The route of Venezuelans living with HIV, another priority drama for Latin America

Nearly 8,000 Venezuelans living with HIV have left their country due to the crisis in search of urgent antiretroviral treatments, a drama that, according to experts warned Efe, requires roadmaps for their attention as part of the migratory challenge that Latin America is experiencing.

It is estimated that nearly 80,000 of the 120,000 Venezuelans living with HIV do not receive treatment in their country. Photo: Agencies
It is estimated that nearly 80,000 of the 120,000 Venezuelans living with HIV do not receive treatment in their country. Photo: Agencies

The situation in Venezuela has led those who suffer from HIV to have to seek help outside or wait on a list for the health system to give them antiretrovirals, which do not arrive due to lack of supplies.

Miguel Subero, originally from Valencia (Venezuela), who now resides in Mexico and who 6 years ago was detected with the virus, says that the protocols for informing and advising patients are not adequate.

"I went to a consultation for a skin problem and they told me I needed more tests. In a laboratory at my university I had them done and when they read the result, very coldly and in front of a lot of people, they told me I had the virus," he said.

Subero, who now provides psychological care to people with HIV and is a coordinator of the Regional Network of Young People with HIV in Latin America and the Caribbean, had to travel to Caracas, where he was only guaranteed four months of treatment.

"After that, the doctor told me that he could only give me three boxes of the drug that had expired and could only work for a while longer because the molecule was degenerating. They tell you: it's what it is," he lamented.

Many Venezuelan patients with HIV don't get medical consultations because the system doesn't have the treatment and that's why Subero left for Colombia and arrived in Medellín, where, lacking residence papers, the difficulties in accessing the antiretroviral increased.

"A friend helped me get them and I had to pay 200,000 pesos (57 dollars) to buy them. Whoever sold it to me also had HIV, but he had decided not to take the treatment. That made me feel so bad, but at the same time I was thinking about my life," Subero said.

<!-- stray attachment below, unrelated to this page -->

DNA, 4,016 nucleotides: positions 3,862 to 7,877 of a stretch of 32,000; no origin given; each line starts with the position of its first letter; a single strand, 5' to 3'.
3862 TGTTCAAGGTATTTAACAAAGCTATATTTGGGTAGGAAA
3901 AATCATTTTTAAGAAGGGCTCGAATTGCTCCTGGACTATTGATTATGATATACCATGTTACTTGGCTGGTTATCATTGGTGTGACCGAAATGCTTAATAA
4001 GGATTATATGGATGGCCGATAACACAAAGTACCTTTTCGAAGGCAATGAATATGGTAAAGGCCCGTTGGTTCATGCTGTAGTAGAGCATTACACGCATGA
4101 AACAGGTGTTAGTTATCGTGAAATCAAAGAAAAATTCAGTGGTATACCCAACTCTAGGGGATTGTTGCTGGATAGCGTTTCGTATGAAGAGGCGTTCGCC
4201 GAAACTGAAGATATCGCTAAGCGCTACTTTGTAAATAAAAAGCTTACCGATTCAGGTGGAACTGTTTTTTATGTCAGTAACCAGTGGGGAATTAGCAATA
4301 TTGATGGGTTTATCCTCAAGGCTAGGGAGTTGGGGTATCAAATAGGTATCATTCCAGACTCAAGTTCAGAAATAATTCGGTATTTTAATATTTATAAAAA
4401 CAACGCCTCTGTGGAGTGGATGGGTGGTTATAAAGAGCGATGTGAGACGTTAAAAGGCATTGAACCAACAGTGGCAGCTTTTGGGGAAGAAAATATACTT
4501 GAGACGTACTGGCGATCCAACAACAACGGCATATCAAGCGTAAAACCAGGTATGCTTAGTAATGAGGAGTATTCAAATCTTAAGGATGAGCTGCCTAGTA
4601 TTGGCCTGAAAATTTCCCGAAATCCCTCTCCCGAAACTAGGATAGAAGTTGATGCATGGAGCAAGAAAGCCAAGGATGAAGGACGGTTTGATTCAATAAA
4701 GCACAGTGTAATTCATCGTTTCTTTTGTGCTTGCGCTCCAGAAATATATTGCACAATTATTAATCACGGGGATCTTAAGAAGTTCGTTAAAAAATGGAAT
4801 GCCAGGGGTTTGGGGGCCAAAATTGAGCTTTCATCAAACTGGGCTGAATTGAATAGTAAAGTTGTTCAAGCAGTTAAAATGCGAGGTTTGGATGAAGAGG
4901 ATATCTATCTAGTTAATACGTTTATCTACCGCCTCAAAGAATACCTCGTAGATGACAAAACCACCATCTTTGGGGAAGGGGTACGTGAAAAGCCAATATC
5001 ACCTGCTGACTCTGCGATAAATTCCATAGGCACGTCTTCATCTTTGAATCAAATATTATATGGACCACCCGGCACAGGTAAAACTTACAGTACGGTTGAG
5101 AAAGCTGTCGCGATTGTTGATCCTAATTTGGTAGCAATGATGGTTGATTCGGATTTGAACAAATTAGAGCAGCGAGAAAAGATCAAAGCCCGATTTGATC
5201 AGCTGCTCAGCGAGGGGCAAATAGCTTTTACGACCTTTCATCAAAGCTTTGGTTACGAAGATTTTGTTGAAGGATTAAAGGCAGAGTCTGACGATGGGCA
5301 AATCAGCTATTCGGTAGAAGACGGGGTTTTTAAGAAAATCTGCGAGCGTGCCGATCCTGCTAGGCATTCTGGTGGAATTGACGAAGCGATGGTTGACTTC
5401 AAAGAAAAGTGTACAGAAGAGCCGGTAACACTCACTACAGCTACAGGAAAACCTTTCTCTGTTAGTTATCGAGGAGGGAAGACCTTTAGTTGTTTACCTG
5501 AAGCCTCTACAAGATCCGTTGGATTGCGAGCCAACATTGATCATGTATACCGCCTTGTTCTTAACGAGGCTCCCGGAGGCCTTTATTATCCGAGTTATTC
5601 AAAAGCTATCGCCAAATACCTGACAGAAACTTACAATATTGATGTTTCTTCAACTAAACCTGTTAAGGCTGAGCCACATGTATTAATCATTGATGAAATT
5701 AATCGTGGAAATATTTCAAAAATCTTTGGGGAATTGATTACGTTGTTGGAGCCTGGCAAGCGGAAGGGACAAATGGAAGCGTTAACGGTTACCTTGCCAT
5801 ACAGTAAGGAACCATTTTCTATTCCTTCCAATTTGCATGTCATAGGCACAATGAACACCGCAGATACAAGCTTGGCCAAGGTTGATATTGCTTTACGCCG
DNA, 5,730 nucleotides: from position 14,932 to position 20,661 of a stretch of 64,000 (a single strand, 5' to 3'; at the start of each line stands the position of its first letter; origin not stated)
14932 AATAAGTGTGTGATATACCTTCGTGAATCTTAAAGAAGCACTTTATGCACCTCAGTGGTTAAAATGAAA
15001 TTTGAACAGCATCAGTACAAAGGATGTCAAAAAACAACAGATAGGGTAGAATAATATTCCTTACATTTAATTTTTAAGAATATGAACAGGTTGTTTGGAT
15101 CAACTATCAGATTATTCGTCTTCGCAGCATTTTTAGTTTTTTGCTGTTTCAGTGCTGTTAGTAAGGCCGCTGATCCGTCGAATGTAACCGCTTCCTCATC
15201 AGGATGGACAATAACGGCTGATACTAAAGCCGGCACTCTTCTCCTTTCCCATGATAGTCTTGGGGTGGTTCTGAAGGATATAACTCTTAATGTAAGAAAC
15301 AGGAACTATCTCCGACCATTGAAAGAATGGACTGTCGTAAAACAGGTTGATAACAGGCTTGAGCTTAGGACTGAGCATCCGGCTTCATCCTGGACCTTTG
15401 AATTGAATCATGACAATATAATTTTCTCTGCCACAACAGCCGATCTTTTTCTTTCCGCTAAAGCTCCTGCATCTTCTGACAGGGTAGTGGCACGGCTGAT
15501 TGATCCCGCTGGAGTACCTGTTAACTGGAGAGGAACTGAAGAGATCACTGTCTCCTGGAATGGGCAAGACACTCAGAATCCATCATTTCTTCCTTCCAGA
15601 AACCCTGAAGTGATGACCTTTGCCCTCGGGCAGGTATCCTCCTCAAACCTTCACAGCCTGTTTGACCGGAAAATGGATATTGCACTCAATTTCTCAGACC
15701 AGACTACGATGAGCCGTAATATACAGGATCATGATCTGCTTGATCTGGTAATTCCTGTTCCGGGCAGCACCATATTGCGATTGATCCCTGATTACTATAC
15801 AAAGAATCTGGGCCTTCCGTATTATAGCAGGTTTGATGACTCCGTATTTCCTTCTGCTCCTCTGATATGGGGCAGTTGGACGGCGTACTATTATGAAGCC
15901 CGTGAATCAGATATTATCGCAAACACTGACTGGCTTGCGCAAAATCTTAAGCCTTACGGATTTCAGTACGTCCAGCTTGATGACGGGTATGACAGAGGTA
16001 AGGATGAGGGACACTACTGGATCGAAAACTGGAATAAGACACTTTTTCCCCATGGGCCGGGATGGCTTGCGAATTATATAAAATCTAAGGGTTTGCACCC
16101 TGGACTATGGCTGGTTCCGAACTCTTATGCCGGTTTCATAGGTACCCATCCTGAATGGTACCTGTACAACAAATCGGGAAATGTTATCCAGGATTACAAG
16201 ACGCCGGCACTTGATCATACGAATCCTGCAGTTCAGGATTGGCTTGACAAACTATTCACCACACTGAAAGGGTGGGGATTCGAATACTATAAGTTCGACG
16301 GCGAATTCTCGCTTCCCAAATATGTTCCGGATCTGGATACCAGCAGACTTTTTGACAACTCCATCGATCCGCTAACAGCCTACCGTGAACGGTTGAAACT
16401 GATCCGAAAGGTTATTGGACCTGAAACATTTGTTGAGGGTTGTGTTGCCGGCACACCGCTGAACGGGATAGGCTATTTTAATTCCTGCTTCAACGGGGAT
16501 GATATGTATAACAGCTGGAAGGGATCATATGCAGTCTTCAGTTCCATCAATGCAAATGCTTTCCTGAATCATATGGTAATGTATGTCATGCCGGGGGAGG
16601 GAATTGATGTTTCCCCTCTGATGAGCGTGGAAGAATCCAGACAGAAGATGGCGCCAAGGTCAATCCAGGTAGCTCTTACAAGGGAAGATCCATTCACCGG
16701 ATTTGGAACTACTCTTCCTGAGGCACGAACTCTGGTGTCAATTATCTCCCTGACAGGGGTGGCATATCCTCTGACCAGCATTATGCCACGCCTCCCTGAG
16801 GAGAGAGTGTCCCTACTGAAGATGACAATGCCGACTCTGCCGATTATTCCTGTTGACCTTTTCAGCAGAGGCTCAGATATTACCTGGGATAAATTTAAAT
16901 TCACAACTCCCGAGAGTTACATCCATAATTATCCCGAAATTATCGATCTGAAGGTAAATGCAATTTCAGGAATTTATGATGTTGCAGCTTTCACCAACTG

After a time in Colombia, working in a geriatric hospital, he was able to get the money to travel to Mexico, where through the Sanctuary Program of Clínica Condesa he had access to medicines.

"In Mexico I was able to get the antiretroviral, but I also needed to work and eat, so when I got married everything was solved," said this Venezuelan, who at the age of 25 has a degree in clinical psychology and today seeks to make visible not only his case but that of all young people living with HIV in the region.

It is estimated that nearly 80,000 of the 120,000 Venezuelans living with HIV do not receive treatment in their country.

Manuela Bolívar, deputy in the Venezuelan Parliament for the opposition party Voluntad Popular, told Efe that for the past four years there have been no reagents to check and know the status of the viral load.

"They have to resort to private laboratories, where it is highly expensive to carry out these tests. Only 40% of the treatment provided by the Global Fund is available," which represents a 60% shortage of HIV care.

Subero also indicated that the vulnerability is very high because it is calculated that "16% of young people between the ages of 15 and 25 in Venezuela have HIV".

The NGO Stop HIV estimates that between 300,000 and 1,200,000 Venezuelans could be infected without knowing their condition or hiding it.

Colombia, Peru, Brazil, and Mexico are some of the countries receiving Venezuelans, including those seeking antiretroviral treatments.

The NGO Stop HIV estimates that between 300,000 and 1,200,000 Venezuelans could be infected without knowing their condition or hiding it.

In Peru, there are 1,500 Venezuelan migrants who receive free treatment from the state for HIV carriers, while in Brazil, although exact data are not known, any migrant or refugee can access public attention.

According to figures from the Ministry of Health in Colombia, there are 147,000 people with HIV, of whom 1,400 are Venezuelan migrants.

Meanwhile, in Ecuador, where there are no consolidated data on the Venezuelan population, the government estimates that there are about 500 foreign citizens living with HIV who are on treatment.

The Clínica Condesa in Mexico, which specializes in treating HIV patients in Mexico City, treated 941 patients reported as foreigners, of whom 26.3% are Venezuelans.

"Today those who have HIV and are outside these borders need help and it is necessary to understand that Venezuelans are not mere migrants, but refugees," Bolívar said.

The need to generate health care routes for migrants led the Colombian government to invite the private sector to participate with medicines and other supplies.

Former Colombian Minister of Education and now Executive President of the Association of Pharmaceutical Laboratories for Research and Development (Afidro), Yaneth Giha, expressed the need to join efforts to help the migrant population, especially with the issue of health in the presence not only of HIV but other diseases.

She agrees with UNAIDS in its report Responding to the Flow of Refugees and Migrants from Venezuela in Latin America and the Caribbean, which states that a Regional Response Plan was developed to address the health situation of Venezuelans and HIV carriers.

According to the UN, 37.9 million people worldwide are living with HIV and this year on World AIDS Day, 1 December.

Source EFE

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